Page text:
Are the Castaways on ‘Survivor’ Really Starving?

Survivor is a grueling experience. There’s a reason Jeff Probst is always telling contestants they need to “dig deep.” Survivor is a mental, social, and physical game all rolled into one.

With Season 38 — titles Survivor: Edge of Extinction — airing now, viewers may be wondering how much the players are really suffering. Typically, castaways are given a sack of rice, and if they get lucky in a reward challenge, fishing gear to catch food. But do they really need it?

Are the castaways as hungry as they look?

Rumors of help

The castaways prepare to share a meal at camp
The castaways prepare to share a meal at camp | CBS via Getty

Survivor prides itself on having a high standard for its “true-to-life” scenarios. Probst often explains that Survivor is all real, and that they try to interfere with the castaways as little as possible.

At Northwestern University, a class learning about reality television had several Survivor alumni discuss the show with them. Several cast members revealed that the castaways might not be as uninterfered with as we’re lead to believe.

Most notably, Erinn Lobdell mentions that a cameraman helped light a fire for her and shared candy with her on Exile Island.

“The producer was gone … and the camera man set down his camera, took out his lighter and lit the fire,” explained Lobdell.

Kelly Goldsmith and Mookie Lee also mentioned instances of interference. Goldsmith explains that her tribe actually received matches to start a fire. Lee says that a lighter was used to start a fire, and that the incident was edited to appear as if glasses were used to create the flame.

CBS continues to claim, however, that the producers follow a serious non-interference protocol, which extends to helping with life on the island.

The hungry beg to differ

ulie Rosenberg and her loved one on the twelfth episode of SURVIVOR: Edge of Extinction
Julie Rosenberg and her loved one on the twelfth episode of SURVIVOR: Edge of Extinction | CBS via Getty

While the cast may occasionally be helping with fire, it sounds as if players really do go hungry. Typically, we see castaways granted a single sack of rice to make it through their time on the show. The rest is up to them.

Castaways find food in a variety of ways. This can include using fishing gear won from a challenge, harvesting coconuts or other local flora, or hunting down wildlife like fowl, or resorting to eating insects when the need arises.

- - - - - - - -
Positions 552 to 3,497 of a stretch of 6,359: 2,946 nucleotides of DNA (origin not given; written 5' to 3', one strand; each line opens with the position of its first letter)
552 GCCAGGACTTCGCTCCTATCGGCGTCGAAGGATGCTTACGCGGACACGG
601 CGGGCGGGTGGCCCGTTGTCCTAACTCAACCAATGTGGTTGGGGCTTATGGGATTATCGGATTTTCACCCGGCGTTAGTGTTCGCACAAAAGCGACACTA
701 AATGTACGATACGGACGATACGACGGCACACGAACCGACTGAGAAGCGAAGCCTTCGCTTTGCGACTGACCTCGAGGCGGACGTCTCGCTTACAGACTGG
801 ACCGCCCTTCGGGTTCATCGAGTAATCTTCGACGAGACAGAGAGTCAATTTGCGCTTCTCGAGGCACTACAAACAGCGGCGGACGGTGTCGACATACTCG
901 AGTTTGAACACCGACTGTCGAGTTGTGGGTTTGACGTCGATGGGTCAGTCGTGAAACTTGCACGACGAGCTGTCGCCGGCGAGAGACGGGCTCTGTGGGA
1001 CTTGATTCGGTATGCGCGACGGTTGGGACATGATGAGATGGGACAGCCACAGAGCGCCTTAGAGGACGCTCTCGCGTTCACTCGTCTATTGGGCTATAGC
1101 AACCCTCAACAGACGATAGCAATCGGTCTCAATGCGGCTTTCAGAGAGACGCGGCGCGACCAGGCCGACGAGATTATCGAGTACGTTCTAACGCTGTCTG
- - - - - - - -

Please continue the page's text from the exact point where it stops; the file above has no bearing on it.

In fact, many players reference hunger as one of their worst memories of the show. Jenna Morasca, from Seasons 6 and 8, said it was hellish.

“Anyone who has played Survivor longer than a few days that tells you they never had a moment of darkness while playing is a liar. The days get long, your fellow contestants grate on your nerves, and you feel so hungry you think your stomach is just going to dissolve,” explained Morasca.

Ethan Zohn of Seasons 3 and 8 had similar things to say. “My insides were screaming for food, my brain was mush from lack of sleep, my tongue was puffy from dehydration, and we just lost two epic challenges,” said Zohn.

Let’s all weigh in

Eric Hafemann and Ron Clark strategize
Eric Hafemann and Ron Clark strategize | CBS via Getty

One of the best indicators of how hungry and starved the castaways are is their behavior and physical shape after the show. Many castaways lose tons of weight on the show, and some also lose plenty of muscle. Survivor can wreak havoc on the human body.

Natalie Anderson, the winner of Season 29, said that Survivor did a number on her. “My body was wrecked. My hair was falling out. I lost all my muscle. I was so frail.”

Anderson isn’t the only one who struggled after the show. Firefighter Jeremy Collins of the same season experienced extreme physical deterioration. Collins struggled to run for more than a few minutes at a time, because his body was so depleted.

With contestants returning so physically wasted and malnourished, it seems as if their starvation might be genuine.